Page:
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18.12.2005 General News

Ghana remains poor in spite of ...

By GNA
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... its numerous endowed resources Abuakwa (Ash), Dec 18, GNA - The inability of policy makers to develop appropriate educational reforms to turn round the development wheels of the economy has made the country to remain poor in the midst of abundant endowed natural resources.

Professor Kwasi Kwafo Adarkwa, Pro Vice-chancellor of the Kwame Nkrumah University of Science and Technology (KNUST), who said this, noted that the situation has resulted in a steep decline of the living standards of the people and the country's per capita income. He was addressing the first graduation ceremony of Saint Lisbert International School at Abuakwa near Kumasi on Saturday under the theme, "Quality Education is a Pre-requisite for Ghana's Overall National Development".

Prof Adarkwa said many nations that the country nurtured to attain political independence were now economically independent whereas the country remained dependent on the International Monetary Fund (IMF), the World Bank and other donor agencies for almost everything. This unfortunate phenomenon, he said, has reached alarming proportions to the extent that the national budget is about 40 per cent funded through donor support.

He said through well-defined educational policies, countries who hitherto were plagued with poverty have tried to develop their economies through industrial and technological education.

"It is a known fact that it is this kind of education which these countries provided their populace that propelled them into stardom and prosperity", he said.

Prof Adarkwa observed that quite recently people have had cause to question the integrity of the university and polytechnics graduates produced because many of them do not meet the expectations of the labour market and employers.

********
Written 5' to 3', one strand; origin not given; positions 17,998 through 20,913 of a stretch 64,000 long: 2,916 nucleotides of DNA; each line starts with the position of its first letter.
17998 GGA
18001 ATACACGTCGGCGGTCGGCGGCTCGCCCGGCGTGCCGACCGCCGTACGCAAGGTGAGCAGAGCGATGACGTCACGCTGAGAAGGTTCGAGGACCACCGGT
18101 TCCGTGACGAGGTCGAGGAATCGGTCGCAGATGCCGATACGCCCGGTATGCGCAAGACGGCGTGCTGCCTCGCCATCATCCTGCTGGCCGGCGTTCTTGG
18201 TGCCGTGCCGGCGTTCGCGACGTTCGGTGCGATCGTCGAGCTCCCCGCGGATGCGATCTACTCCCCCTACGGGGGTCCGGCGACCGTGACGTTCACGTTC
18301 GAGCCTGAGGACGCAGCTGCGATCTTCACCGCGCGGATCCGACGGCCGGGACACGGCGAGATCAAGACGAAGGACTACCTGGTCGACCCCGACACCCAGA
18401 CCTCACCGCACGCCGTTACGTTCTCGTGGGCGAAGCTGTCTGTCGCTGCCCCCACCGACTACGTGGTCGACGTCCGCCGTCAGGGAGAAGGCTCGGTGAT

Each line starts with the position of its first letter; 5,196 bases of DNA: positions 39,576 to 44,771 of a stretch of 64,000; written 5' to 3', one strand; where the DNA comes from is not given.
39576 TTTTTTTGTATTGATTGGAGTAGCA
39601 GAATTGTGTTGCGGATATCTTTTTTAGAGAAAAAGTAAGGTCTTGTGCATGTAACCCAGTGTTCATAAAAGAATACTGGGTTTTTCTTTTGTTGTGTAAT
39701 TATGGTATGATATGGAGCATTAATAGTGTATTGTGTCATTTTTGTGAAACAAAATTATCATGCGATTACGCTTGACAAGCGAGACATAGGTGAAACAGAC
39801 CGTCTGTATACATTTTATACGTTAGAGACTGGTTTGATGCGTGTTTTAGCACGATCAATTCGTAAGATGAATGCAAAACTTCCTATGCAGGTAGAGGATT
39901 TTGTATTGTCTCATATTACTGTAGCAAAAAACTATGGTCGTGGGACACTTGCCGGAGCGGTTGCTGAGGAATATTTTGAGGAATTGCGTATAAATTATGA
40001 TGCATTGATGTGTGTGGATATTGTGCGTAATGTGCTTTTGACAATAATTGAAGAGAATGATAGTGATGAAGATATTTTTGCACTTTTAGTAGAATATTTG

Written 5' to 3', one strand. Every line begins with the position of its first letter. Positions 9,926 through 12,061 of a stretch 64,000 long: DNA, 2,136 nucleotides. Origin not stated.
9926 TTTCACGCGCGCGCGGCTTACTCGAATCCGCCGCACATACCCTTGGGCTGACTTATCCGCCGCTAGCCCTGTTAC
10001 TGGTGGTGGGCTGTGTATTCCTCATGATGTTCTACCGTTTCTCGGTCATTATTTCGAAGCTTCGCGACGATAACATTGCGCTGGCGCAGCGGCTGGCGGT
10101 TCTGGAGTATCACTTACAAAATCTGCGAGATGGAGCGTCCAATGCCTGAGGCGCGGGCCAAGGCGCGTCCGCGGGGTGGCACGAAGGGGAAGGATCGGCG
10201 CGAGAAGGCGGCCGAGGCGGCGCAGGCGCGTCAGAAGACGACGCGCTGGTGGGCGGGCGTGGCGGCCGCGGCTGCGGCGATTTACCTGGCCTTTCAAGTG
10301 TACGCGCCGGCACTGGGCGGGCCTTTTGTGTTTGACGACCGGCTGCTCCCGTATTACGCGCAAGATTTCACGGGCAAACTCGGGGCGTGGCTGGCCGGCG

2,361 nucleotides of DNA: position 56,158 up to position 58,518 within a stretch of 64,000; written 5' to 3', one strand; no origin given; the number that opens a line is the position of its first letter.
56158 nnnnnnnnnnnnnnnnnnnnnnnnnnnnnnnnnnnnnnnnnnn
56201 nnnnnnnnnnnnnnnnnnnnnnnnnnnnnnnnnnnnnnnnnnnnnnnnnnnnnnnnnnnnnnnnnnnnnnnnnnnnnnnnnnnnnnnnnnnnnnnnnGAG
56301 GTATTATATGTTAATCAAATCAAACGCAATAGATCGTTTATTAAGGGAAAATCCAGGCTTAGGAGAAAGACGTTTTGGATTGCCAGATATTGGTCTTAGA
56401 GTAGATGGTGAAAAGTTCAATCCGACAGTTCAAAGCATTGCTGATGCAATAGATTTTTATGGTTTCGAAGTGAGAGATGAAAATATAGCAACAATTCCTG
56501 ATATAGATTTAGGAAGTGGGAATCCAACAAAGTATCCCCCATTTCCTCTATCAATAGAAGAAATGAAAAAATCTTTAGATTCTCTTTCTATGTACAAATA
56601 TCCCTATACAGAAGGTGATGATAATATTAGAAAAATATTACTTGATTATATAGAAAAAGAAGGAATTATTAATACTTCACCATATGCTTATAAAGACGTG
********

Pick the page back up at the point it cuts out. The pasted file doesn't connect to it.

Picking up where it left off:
To address the trend, he said there have been several educational reforms and regimes aimed at providing quality education to the populace and wondered whether the nation has achieved the desired objectives. Prof Adarkwa noted that quality education has now assumed global dimension and that the country's educational programmes should essentially lead to the improvement of the quality of life of Ghanaians, empowering them to overcome poverty and raise their living standards. "Ghanaian students should be trained to create wealth that is needed for the socio-economic development of the country", he said.

Prof Adarkwa contended that, "students must be equipped to fully time-tune their ideas in an intellectually and practically stimulating environment".

He stated that quality education should make the student adaptable to the demands of the fast changing world driven by modern science and technology.

Mr Joseph Adjei, the proprietor, announced that all the 17 candidates who were the first batch presented for the 2005 Basic Education Certificate Examination (BECE) passed with 13 of them obtaining distinctions.

He said the school aims at providing quality education with moral integrity to adequately equip the children for the future.

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